Numbers alone do a decent job of showing how California abalone stocks were destroyed in the 20th century, but a graph is much clearer (worth a thousand numbers, so to speak). The figure below shows the annual commercial harvest from 1920 to 1996 using data from a 2003 report from the California Department of Fish and Game. (click on the graph to see a larger version)


Graph of California commercial abalone harvest from 1920-2000
Without any regulations to slow them down, harvesters caught abalone as fast as they could, decimating the population in a few decades. The large dip in the 1930s and early 1940s is the result of the Great Depression and World War II (most of the abalone fishermen were of Japanese descent and were imprisoned by the U.S. government soon after Pearl Harbor). It's worth noting that abalone are somewhat more vulnerable to overharvesting because they spend their entire lives in a relatively small area attached to coastal rocks.

As a comparison, consider the Dungeness crab. Thanks to careful management of the fishery by state regulators, good behavior by the crabbers (observing the limits, taking only male crabs, etc.), and the nature of the crab (they are caught in traps, not hand harvested), the population is relatively stable.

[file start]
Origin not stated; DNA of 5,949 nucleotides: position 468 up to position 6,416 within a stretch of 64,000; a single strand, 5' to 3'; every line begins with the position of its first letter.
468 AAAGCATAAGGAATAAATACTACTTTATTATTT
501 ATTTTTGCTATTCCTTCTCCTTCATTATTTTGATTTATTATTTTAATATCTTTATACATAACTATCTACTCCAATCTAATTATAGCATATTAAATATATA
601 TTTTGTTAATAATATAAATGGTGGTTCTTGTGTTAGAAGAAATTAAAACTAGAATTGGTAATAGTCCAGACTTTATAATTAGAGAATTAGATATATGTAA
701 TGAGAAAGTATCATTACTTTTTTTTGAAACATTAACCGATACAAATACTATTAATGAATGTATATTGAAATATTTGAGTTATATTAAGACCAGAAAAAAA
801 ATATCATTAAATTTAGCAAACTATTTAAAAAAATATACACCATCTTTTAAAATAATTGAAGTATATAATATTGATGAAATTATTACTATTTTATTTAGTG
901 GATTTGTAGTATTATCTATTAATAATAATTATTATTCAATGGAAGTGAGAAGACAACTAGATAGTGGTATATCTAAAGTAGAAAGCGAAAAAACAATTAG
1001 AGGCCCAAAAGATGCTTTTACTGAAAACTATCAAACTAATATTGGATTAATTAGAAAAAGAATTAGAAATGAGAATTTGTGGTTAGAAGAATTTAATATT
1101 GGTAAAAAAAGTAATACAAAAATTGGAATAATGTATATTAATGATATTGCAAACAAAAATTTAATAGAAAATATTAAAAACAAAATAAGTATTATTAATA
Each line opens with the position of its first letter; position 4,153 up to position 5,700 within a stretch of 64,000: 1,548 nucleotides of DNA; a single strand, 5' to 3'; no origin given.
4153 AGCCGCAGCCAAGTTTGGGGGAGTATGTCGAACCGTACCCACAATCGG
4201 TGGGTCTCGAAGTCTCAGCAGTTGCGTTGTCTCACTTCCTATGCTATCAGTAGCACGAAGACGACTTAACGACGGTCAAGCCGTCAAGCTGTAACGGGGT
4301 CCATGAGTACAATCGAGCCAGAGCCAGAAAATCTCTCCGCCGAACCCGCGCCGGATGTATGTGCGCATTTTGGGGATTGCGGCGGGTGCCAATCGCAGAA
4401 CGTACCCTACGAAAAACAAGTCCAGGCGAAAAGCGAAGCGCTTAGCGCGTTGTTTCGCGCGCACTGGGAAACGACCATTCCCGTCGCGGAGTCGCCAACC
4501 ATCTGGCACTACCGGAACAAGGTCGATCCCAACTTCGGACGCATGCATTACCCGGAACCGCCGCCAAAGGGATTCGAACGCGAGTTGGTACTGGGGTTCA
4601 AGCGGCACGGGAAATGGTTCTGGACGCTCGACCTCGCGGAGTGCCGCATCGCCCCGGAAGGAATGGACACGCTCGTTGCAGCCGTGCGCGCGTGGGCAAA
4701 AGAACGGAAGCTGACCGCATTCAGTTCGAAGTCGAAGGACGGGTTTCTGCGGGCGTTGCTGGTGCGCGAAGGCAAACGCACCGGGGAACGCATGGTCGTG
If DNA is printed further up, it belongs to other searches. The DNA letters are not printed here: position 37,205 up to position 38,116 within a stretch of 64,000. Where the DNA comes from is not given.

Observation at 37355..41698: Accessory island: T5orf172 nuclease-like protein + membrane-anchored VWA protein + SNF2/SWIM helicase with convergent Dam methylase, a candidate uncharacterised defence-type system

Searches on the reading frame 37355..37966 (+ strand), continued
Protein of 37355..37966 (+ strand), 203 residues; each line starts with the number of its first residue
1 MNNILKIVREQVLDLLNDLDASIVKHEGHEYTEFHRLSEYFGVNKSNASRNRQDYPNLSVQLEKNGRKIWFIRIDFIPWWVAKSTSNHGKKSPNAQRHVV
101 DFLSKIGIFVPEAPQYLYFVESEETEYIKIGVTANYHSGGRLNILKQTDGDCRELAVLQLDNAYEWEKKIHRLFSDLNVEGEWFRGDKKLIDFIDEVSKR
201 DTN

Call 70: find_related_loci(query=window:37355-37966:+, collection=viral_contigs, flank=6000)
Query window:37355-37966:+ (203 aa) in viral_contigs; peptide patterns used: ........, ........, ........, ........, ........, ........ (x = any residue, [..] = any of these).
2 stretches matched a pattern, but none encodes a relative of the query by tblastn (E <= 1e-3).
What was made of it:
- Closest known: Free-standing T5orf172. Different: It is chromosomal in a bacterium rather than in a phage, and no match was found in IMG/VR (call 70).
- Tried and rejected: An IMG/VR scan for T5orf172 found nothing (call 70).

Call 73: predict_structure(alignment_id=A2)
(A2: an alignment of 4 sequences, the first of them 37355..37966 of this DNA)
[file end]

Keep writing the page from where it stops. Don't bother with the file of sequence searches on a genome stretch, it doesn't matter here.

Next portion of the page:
Reference: "Effect of Aquaculture on World Fish Supplies," R.L. Naylor, R. J. Goldburg, et al. (2000), Nature, volume 405, pp. 1017-1024.

Photo of abalone from nugunslinger the classic's flickr collection, subject to a Creative Commons License.



Random link from the archive: Winter Salsa

Technorati tags: abalone : seafood : California

Saturday, May 03, 2008

An odd juxtaposition in the newspaper

The back page of Friday's San Francisco Chronicle's "Bay Area and California" section had an odd -- but possibly intentional -- juxtaposition of article and advertisement.

The article (first photo below) is about how thieves are stealing guardrails, signs and other metal objects from state and federal roadways in Southern California (unfortunately, the article is not available on-line at the Chronicle, probably because they got it from the Riverside Press-Enterprise. The LA Times has a similar article if you're curious to see the whole story.).


Immediately below the article is an advertisement from Aaron Metals, a buyer of scrap metal.


Aaron Metals is a regular advertiser in the Chronicle -- and often in the "Bay Area" section, I think -- so it's likely that the location was coincidental. Or perhaps the layout editor was having some fun.




Random link from the archive: Choc-ing the Rubicon